It is not obvious but some areas of the campus are built over underground parking garages with a limited planting depth as a result. Some areas are softly hilly but the hills are styrofoam creations. Always a guessing game as to what's what in Epic land. Those styrofoam hills bothered me at Epic and yet I love Lurie Gardens in Chicago which are built over a parking garage.
The large scale of the site was to the advantage of our big group. We were able to make good use of this outdoor stone and grass theater to rest our feet while we listed to Jeff Epping talk about the plantings.
I, of course, kept standing so I could get a vew of the whole event while taking notes.
We ended with a Q and A with Jeff. We were lucky to be able to tour the Epic grounds with the person picking the plants and able to identify them as well as give us all the quirky details of the hidden factors affecting the landscape. It was so much more informative as a result.
My personal conclusion: Epic itself still makes me uneasy with its size, its fantasy framework and its famously private owner. But I loved the fact that the company puts its quirky buildings within a beautiful landscape with wide open spaces, plenty of areas for group gatherings and quiet contemplation. Most of all I loved the array of plants — trees, shrubs and perennials — that tie the buildings into the larger landscape.
The Traffic Island garden is having a blissfully blooming summer.
There is only one problem: everyone is doing too well. Look behind the allium flower at the bottom of the image below and you'll see a Pelargonium (with red leaves) that has been subsumed by its neighbors. Hasn't died but not flowering either.
The Nasturtiums, Alliums and self-seeded Tanacetum parthenium 'Aureum'are doing so well out here that I think I am going to forgo the Pelargoniums in the future.
Perhaps add more coleus and call it done. This garden is in the middle of the street so it needs to be bright to be noticed.
When I bought the Pelargonium pictured below I did not realize it was a trailing variety. Though it is bright enough to be seen from a passing car, this image suggests it's best enjoyed close-up.
We are finally getting some rain on our garden. Seems like most rainstorms have missed us since early July. A good soaking will really perk up these foliage plants which have been suffering from the dryness.
The bright green plant in the center of this first image is bamboo. For the first time since we began growing Fargesia rufa 'Green Panda' in 2006, it completely died back to the ground after last winter. We've been meaning to cut it back so we did that this spring as well. Mark took a hatchet to the perimiter to get it back to a size that is in scale with our garden. This is a clumping bamboo and has been well-behaved. But it is clearly going to take some time for it to get its full 6 foot height back again. In the meantime it is functioning like a shrub while it regains it strength and its girth.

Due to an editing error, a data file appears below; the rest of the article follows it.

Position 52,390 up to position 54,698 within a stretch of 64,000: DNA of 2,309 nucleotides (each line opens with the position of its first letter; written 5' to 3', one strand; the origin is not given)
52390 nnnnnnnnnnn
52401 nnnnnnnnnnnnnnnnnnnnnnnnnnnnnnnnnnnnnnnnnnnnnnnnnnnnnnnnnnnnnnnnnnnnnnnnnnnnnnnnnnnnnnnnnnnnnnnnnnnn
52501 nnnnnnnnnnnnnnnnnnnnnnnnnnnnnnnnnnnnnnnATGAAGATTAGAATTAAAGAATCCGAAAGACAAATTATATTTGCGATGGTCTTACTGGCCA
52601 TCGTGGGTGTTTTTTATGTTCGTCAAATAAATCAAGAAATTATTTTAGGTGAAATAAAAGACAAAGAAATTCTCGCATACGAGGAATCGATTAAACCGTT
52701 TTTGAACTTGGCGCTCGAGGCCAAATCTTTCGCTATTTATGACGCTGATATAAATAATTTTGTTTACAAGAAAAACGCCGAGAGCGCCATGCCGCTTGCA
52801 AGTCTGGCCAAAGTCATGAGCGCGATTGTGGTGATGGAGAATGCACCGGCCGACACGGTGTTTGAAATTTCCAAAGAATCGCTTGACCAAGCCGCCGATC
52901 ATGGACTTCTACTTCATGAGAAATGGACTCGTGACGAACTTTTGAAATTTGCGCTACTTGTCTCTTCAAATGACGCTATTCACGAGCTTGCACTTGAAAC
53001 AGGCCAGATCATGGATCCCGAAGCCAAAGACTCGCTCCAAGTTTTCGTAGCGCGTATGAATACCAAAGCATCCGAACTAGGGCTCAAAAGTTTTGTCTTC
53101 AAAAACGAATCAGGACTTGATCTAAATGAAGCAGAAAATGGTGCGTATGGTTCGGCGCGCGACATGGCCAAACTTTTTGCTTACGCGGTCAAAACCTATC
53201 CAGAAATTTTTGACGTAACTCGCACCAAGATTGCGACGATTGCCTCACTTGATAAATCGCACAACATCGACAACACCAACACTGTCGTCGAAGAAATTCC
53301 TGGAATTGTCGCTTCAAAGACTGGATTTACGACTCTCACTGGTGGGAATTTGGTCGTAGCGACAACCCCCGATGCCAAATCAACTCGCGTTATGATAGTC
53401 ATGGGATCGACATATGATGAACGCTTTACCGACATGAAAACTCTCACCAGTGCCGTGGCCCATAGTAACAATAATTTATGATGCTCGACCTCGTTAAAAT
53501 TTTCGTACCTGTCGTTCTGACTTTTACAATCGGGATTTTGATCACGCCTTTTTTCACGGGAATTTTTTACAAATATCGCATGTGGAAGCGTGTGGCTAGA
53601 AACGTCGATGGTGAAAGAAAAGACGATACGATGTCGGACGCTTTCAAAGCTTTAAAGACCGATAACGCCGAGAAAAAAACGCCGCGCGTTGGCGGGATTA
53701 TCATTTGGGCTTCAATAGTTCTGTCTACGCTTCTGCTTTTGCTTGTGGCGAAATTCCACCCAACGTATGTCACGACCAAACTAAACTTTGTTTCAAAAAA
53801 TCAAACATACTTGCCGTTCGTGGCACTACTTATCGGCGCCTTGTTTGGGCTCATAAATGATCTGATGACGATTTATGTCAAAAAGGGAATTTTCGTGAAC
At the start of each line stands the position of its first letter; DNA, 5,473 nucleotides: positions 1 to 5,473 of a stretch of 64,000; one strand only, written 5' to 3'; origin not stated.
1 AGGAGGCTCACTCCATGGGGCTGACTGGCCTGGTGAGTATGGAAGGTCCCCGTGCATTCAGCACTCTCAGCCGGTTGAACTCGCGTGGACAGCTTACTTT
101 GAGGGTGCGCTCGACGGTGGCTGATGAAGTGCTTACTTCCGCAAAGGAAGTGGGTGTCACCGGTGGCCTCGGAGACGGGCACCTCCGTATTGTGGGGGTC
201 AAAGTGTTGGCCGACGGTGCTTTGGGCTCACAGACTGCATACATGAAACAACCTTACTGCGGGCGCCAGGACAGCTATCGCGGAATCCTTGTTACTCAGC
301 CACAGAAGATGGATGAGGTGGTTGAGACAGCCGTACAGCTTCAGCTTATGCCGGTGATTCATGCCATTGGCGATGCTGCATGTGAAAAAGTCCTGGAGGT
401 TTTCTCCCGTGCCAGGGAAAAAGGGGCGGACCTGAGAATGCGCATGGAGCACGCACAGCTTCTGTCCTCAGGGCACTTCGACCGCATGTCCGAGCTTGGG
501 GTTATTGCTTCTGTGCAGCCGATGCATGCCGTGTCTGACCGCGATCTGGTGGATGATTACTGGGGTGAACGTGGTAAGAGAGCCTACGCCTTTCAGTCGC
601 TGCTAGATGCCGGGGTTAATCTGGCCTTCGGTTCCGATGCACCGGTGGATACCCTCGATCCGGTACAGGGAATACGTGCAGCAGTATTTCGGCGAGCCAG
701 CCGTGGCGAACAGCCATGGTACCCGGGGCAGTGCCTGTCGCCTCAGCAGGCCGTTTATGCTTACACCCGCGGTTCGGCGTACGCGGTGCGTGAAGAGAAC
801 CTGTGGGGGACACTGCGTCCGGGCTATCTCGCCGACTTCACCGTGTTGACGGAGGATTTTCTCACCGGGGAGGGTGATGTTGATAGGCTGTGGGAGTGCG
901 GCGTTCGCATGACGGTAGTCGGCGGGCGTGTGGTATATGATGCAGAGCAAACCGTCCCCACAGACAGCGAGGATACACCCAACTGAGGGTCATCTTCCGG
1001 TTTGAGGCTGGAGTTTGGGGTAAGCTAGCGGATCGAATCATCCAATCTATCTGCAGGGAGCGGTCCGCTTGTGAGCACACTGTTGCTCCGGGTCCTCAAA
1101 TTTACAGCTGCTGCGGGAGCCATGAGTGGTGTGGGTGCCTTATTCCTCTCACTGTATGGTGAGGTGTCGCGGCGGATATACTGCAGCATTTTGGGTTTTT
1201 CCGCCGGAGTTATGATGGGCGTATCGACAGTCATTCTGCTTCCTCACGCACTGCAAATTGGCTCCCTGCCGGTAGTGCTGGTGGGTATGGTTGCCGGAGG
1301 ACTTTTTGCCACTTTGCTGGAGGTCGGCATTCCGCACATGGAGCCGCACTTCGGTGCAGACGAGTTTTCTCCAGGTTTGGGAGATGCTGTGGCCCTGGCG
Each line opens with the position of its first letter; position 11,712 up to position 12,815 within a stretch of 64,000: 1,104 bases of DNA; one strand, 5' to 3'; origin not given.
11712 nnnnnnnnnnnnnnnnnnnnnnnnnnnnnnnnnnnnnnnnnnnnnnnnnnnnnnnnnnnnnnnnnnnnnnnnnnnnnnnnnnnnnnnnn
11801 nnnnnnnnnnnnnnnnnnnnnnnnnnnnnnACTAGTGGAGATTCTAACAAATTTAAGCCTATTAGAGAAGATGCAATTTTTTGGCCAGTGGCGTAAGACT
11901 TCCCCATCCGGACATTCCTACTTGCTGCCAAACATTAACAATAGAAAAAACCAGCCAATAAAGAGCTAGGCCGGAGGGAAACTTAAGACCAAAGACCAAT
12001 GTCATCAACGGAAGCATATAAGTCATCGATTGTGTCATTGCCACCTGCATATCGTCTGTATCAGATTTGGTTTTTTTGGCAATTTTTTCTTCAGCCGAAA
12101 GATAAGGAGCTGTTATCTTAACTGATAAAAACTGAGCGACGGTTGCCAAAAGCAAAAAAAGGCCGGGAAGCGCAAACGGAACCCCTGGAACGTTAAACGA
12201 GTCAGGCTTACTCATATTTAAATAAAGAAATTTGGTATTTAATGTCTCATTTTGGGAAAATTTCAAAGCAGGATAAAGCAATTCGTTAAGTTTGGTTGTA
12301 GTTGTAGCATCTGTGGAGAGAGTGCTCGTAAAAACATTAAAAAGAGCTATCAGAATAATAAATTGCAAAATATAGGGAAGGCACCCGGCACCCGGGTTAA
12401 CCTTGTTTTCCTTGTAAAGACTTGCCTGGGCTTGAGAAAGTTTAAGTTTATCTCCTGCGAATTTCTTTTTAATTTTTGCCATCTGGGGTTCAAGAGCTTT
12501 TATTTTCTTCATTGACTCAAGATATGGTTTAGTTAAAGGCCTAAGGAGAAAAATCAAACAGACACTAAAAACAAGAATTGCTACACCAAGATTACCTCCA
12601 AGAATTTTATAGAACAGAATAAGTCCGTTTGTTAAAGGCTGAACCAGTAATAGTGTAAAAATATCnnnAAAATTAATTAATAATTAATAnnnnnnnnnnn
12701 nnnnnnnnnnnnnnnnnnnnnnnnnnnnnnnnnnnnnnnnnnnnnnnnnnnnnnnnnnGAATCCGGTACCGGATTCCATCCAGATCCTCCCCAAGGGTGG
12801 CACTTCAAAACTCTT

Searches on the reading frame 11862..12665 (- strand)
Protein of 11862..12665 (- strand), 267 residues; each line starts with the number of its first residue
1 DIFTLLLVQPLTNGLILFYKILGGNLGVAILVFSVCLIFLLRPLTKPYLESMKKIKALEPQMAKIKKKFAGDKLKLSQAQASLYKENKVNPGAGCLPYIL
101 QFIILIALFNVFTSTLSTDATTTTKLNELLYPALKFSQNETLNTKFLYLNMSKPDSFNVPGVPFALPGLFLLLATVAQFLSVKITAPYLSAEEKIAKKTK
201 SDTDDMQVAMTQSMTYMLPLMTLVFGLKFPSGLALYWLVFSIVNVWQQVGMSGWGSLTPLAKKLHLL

I'm not good at over-planting spring ephemerals like Primula sieboldii (see hole in the middle of the picture) with late summer blooming partners. When this Shiso (Perilla frutescens) started to come up a few weeks ago, I realized I just have to transplant a few seedling in the bare spot where the primroses were and the problem is solved. I love the fragrance of Shiso and the fresh look of it in the garden at this time of year. You can use it in cooking but I tend to favor its ornamental qualities.Let it go to seed and you've got it forever.
I tend to think of Sedum 'Autum Joy' as a foliage plant and use it that way. Sedums are a strong presence in the garden from the get go, so I put them where their leaves will add to the mix and where their flowers — when they finally appear — won't upset the balance.
The WHPS tour of Jeannette Golden's garden last month offered myriad ideas for plant pairings, including great use of Clematis. Jeannette and I both garden under black walnut trees. They dominate her shade garden (first two photos below), so I took particular note of what does well under her trees.
Though, I must admit, much of the color and drama was in Jeannette's sunnier gardens. I realize my garden tends to concentrate on perennials and woodies. I rarely add annuals or tropicals, but it is those additions that really raise Jeannette's plant combinations to another level. They offer unusual colors and dramatic foliage that can be hard to achieve otherwise.
While I am not a fan of all white gardens, I have just as much trouble with gardens filled with a riot of color. I love orange and hot pink (think Phlox and daylilies) or orange and blue, so it's not that I can't tolerate bright colors smashing up against each other. But oftentimes — especially with summer annuals — there are so many colors fighting for attention, that it's easy to get visually confused. The one time that never happens is when I'm looking at a garden of daylilies.
They can be different sizes, singles and doubles and ruffles, pale or bright and it all works. The reason: daylilies come in a limited color palette. There are no true blues and purples so the spectrum begins with primaries red and yellow and their child, orange. Then the flower colors move into tints and shades of those three: A restrained riot, as this planting at Epic Systems in Verona aptly demonstrates.